At least 3 patients brought me copies of the NYT article that appeared this week reviewing the prostate drug situation. As my faithful readers know, I have discussed all of these drugs many times in the past few years, since we have been pretty involved in their development and have put many patients at our clinic on them. A possible exception to this is XL184, or cabozantinib. The striking improvement in bone scans that is seen in the NYT article was first reported in a poster session last October, and I have been showing the same slide since then in my “prostate cancer talk” that I give to physicians and patient support groups. Cabozantinib is a drug that inhibits two signaling pathways, Met, and VEGFR2.
The met gene encodes a protein that is a receptor for hepatocyte growth factor. This alone should tell you that we have a lot to learn about various cancers and biology, since met has really not been high on the list of prostate cancer target genes. VEGFR2 is a receptor for vascular endothelial growth factor, a protein that normal tissues and cancer produce to stimulate blood vessel growth. Why blocking these two signaling pathways can produce such a striking and rapid change in bone scans is not clear to me, however it suggests that the effects may be on the cells in bone that take up the radioactive tracer as much as any effect on the cancer. However, since patients also experience drops in psa, improvement in bone pain, and delays in progression of disease, these two pathways must also play a crucial role in the bone/cancer interaction.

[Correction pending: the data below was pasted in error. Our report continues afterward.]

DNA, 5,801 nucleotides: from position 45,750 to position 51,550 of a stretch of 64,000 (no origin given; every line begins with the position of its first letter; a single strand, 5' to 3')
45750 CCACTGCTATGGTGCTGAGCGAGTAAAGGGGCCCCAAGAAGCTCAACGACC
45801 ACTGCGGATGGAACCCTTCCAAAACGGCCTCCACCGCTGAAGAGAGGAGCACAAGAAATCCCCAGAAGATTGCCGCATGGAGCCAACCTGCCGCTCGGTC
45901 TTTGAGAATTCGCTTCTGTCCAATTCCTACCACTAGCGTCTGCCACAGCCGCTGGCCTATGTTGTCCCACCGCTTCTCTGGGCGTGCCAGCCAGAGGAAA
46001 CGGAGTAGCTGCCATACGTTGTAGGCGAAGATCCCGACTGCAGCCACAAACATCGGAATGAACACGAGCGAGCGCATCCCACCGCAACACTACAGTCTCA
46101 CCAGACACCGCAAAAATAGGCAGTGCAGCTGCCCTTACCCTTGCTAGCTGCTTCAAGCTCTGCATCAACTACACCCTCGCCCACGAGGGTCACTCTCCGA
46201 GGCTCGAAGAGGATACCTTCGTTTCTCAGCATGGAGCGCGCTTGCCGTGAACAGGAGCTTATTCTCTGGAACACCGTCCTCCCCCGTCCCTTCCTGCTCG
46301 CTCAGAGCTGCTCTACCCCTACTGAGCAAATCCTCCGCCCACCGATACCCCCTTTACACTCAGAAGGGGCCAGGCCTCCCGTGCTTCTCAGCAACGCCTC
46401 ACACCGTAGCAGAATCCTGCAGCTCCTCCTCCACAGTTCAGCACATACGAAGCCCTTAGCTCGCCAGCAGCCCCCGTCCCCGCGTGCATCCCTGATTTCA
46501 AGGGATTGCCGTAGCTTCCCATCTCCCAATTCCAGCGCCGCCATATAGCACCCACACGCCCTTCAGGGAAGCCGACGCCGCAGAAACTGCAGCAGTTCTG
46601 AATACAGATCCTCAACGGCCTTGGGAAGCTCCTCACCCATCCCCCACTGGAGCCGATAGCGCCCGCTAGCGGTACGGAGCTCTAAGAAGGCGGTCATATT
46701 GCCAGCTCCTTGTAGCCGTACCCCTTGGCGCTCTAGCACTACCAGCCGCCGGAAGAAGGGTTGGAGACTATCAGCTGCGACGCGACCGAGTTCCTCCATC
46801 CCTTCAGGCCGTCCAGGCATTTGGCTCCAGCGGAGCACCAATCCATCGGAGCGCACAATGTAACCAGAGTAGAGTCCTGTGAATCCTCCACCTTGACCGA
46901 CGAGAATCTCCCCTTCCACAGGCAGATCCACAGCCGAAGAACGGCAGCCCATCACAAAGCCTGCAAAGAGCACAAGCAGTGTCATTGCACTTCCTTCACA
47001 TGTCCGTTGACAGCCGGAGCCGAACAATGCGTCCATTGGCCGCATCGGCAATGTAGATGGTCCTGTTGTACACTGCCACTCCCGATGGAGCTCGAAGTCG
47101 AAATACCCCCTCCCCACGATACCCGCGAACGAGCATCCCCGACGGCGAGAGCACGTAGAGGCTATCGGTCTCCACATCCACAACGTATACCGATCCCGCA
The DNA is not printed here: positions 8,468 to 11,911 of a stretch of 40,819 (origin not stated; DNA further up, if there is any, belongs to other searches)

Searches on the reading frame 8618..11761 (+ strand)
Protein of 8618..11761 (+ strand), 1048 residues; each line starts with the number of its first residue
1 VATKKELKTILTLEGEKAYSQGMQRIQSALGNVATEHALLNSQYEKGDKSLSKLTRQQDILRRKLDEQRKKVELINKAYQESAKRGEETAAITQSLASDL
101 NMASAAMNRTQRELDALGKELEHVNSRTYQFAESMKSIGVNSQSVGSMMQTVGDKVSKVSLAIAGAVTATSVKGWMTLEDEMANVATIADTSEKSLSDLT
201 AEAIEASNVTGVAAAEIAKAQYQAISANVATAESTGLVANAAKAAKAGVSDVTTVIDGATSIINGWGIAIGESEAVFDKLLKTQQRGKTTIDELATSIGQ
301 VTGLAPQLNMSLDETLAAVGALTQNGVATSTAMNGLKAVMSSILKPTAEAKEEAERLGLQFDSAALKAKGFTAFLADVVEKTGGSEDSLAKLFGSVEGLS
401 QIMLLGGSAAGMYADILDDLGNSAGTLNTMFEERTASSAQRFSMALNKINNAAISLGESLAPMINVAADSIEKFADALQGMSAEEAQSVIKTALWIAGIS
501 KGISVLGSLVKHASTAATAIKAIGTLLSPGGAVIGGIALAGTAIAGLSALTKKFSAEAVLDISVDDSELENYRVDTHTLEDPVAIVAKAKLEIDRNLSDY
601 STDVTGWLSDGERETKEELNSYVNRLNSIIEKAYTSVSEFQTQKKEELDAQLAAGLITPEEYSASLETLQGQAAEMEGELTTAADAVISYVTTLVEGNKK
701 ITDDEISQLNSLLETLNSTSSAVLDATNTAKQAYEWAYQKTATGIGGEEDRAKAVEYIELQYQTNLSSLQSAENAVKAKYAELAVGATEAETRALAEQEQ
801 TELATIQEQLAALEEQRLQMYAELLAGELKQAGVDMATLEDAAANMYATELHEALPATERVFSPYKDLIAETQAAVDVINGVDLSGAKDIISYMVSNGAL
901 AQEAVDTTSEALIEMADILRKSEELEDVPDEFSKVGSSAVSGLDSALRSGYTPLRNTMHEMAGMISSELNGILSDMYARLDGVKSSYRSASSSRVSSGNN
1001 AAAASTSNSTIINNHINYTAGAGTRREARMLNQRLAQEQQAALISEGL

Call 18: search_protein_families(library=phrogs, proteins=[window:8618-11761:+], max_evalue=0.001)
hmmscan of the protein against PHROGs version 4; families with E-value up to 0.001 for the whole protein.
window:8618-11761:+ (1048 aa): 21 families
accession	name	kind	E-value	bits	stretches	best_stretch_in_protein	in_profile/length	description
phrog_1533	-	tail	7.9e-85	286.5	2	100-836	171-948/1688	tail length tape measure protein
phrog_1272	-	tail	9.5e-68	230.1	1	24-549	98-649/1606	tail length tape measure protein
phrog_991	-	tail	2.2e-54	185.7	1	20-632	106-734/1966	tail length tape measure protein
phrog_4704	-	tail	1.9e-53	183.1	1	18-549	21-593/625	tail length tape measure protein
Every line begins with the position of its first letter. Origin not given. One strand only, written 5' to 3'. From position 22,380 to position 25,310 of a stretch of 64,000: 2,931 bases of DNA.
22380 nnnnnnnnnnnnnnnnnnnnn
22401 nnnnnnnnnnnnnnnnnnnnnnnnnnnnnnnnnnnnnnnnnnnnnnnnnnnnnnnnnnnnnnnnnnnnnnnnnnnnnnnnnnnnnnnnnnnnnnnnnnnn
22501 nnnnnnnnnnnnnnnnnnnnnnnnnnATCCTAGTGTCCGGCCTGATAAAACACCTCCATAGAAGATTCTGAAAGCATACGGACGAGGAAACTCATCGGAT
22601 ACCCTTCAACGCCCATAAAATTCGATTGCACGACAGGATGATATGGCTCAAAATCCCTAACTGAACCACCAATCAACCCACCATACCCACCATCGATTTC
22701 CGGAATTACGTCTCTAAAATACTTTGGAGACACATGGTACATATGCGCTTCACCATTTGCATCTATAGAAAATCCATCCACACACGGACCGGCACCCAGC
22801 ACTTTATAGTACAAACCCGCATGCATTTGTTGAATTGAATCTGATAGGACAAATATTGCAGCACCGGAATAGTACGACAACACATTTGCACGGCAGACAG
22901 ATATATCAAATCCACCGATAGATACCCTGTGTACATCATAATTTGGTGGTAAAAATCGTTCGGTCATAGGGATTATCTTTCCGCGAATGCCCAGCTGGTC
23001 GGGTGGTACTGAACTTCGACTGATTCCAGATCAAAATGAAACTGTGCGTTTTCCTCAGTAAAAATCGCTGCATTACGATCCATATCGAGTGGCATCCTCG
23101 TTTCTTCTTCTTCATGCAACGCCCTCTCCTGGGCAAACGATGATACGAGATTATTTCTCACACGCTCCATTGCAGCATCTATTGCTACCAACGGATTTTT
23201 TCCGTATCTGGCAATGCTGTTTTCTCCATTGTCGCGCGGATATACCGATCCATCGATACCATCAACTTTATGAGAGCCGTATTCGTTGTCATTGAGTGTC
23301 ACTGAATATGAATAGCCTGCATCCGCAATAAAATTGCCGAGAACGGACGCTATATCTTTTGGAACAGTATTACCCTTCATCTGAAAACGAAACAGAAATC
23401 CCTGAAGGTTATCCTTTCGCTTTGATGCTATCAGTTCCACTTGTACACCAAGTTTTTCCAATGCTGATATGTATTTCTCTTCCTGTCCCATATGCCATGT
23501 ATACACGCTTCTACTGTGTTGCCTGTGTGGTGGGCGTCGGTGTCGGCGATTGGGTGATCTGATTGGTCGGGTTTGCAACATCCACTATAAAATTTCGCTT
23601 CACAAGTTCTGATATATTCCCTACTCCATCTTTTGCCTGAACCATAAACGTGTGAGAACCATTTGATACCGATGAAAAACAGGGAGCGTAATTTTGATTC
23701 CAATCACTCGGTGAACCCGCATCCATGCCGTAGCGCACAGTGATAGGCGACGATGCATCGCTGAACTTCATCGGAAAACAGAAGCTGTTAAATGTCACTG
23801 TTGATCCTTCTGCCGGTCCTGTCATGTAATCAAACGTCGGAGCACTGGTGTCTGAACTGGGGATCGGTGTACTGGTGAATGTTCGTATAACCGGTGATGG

One hopes that the upcoming trials with cabozantinib will be another arrow in our quiver to fight prostate cancer. The side effects in trials to date have sometimes been challenging (severe fatigue, etc.) but there is a chance that lower doses might still produce benefit with fewer side effects. One of the biggest challenges of course, is how we will ever afford to be able to use all these new drugs in treating prostate cancer. Clearly the war will be difficult, since our society faces a daunting problem in controlling health care costs, and we better figure that out soon, or there won’t be a system left for discovering new drugs like this. By the way, the links in this article are all worth reading, but be sure to click on that last one.
And in the spirit of the weekend, happy 4th of July and God Bless America !
3 responses to “The new prostate cancer drugs”
The economics are staggering. I am especially appalled by the fact that we are considering cutting services to our most vulnerable people while not reducing costs. Here I am writing this from a Kaiser computer and realizing in my 40 years how this program has changed too and has priced itself out of reach of many patients.
A good friend of mine keeps getting bad reports from the doctor that his PSA counts keep going up. I hope this drug works out. On a side note, I would love to exchange links with you on my “Medical Noise” blog. Let me know how you want the text to be listed and get back with me. I also have a good friend in the medical supply community that is interested in getting listed on the “Links” portion of the left navigation of your blog over at Revolution Health.
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